Under the employment mechanism, workers and entrepreneurs negotiate on a once-and-for-all basis over the wage and a large set of services to be supplied on demand. This is similar to the situation in Simon (1951). Here a firm is made up of an entrepreneur and a number of workers who provide the entrepreneur with services via the employment mechanism while the scope of the firm is determined by set of workers thus employed by the entrepreneur. The downside of this is that since there are a large number of things to be bargained over the initial bargaining costs are large, but once agreement is reached there are no further costs incurred so the gains from trade are realised in each period.

Under the sequential contracting mechanism a new price gets negotiated whenever the business's requirements change and thus bargaining costs are incurred on each such occasion. However as the bargains are simpler than those required for the employment contract - the parties are bargaining over a single, known service - the per-occasion bargaining costs are lower.

With the price list, a set of price are agreed upon ex ante and then the list is referred to as needed. As with the case of sequential contracting the per-service bargaining costs are low but if the initial bargaining is over a very long list of prices those costs are high. Here the diversity of needs - how long the price list needs to be - is important to the relative attractiveness of the mechanism.

When the need for a change in service adaptation arise with sufficient frequency, the folk theorem allows us to assume that all trades are efficient under the employment and sequential contracting mechanisms, while under the price list mechanism all trades actually covered by the list are efficient. An implication of this is that there are no trading inefficiencies and thus the only bargaining costs involved are those associated with the mechanism process itself. Given this, the performance of each of the three mechanisms depends only on the costs of adapting to changes in the requirements of the businesses.

In the employment mechanism, costs are a one-time thing related to the negotiation of the wage agreement; for the sequential contracting mechanism the costs are the per-occasion costs of agreeing a price for that particular event; while for the price list mechanism the costs are those one-time costs involved in negotiating the price list plus the loss in the gains from trade for any situations not covered by the list.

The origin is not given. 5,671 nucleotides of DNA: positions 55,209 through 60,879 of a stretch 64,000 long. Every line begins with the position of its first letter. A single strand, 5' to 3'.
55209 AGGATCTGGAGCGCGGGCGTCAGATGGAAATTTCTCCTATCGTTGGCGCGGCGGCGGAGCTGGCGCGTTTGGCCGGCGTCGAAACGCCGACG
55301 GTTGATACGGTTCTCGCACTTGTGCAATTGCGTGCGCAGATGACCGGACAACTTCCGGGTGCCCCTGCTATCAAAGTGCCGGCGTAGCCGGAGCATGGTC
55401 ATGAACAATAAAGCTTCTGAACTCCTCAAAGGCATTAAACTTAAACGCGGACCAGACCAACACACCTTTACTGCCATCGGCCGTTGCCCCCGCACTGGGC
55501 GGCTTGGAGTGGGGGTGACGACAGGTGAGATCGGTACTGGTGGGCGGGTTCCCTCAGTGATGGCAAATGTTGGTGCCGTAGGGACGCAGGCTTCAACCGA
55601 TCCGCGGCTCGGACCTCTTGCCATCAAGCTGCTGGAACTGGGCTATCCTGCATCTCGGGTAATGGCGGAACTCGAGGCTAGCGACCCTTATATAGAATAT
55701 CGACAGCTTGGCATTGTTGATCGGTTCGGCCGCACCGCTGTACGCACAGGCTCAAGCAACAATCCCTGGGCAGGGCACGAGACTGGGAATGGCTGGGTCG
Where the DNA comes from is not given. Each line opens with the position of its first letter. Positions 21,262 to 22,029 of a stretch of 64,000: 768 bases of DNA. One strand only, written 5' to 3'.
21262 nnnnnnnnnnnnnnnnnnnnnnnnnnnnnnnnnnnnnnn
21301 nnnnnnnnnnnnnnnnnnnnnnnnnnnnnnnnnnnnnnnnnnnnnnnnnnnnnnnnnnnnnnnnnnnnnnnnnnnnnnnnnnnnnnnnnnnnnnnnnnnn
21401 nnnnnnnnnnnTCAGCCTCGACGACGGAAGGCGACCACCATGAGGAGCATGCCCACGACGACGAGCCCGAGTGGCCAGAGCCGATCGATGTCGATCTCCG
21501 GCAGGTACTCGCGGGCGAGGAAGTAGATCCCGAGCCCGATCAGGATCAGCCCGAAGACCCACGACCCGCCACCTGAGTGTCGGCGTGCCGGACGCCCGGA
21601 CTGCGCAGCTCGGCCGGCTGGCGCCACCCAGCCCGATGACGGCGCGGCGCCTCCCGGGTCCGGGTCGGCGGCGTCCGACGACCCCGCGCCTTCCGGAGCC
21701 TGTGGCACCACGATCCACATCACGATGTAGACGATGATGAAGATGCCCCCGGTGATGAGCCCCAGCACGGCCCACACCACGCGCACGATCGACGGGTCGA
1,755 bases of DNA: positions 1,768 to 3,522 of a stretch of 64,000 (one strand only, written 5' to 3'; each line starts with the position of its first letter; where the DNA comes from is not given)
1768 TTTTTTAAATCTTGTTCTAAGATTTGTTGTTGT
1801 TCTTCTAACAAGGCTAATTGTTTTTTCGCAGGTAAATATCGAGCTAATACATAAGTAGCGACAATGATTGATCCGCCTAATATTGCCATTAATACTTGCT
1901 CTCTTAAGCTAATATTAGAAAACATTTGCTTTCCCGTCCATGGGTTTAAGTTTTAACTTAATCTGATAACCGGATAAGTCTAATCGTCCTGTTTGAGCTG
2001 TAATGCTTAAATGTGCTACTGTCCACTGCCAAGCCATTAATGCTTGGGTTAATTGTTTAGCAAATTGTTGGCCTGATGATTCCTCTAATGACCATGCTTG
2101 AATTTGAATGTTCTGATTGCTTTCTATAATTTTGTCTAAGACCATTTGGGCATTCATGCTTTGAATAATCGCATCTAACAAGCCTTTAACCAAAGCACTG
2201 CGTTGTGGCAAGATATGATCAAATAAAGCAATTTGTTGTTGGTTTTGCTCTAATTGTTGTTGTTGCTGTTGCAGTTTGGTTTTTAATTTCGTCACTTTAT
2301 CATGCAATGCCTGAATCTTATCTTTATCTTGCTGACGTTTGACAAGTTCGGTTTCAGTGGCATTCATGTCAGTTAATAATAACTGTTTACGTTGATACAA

Given that the employment mechanism has the lowest costs of adaption - just a verbal instruction - there exists a region in the parameter space, situations in which needs change frequently, in which the employment mechanism (weakly) dominates the other two mechanisms, see Figure 1.


From Figure 1 it is clear that price lists are good when they can be kept short, i.e. there a small number of services needed, sequential bargaining is good when changes are infrequent and employment is good when needs change frequently and many diverse adaptations are required.

Next consider the Wernerfelt (2015) paper (chapter 4 of Wernerfelt 2016). Importantly in this case adaptation costs are expanded to include the costs due to less efficient production. Specifically Wernerfelt assumes that there are gains from specialisation - where specialisation implies little in the way of adaptation - along two dimensions, first businesses and second, services. The former is modelled as an increase in adaptation costs for the worker each time he wants to service a different business. The latter is captured by assuming different workers are good at different things. In this situation three mechanisms are compared: employment, sequential contracting, as before, and markets. Again it is assumed that trade is ex post efficient in all three mechanisms. Wernerfelt concentrates on minimising adaptation costs.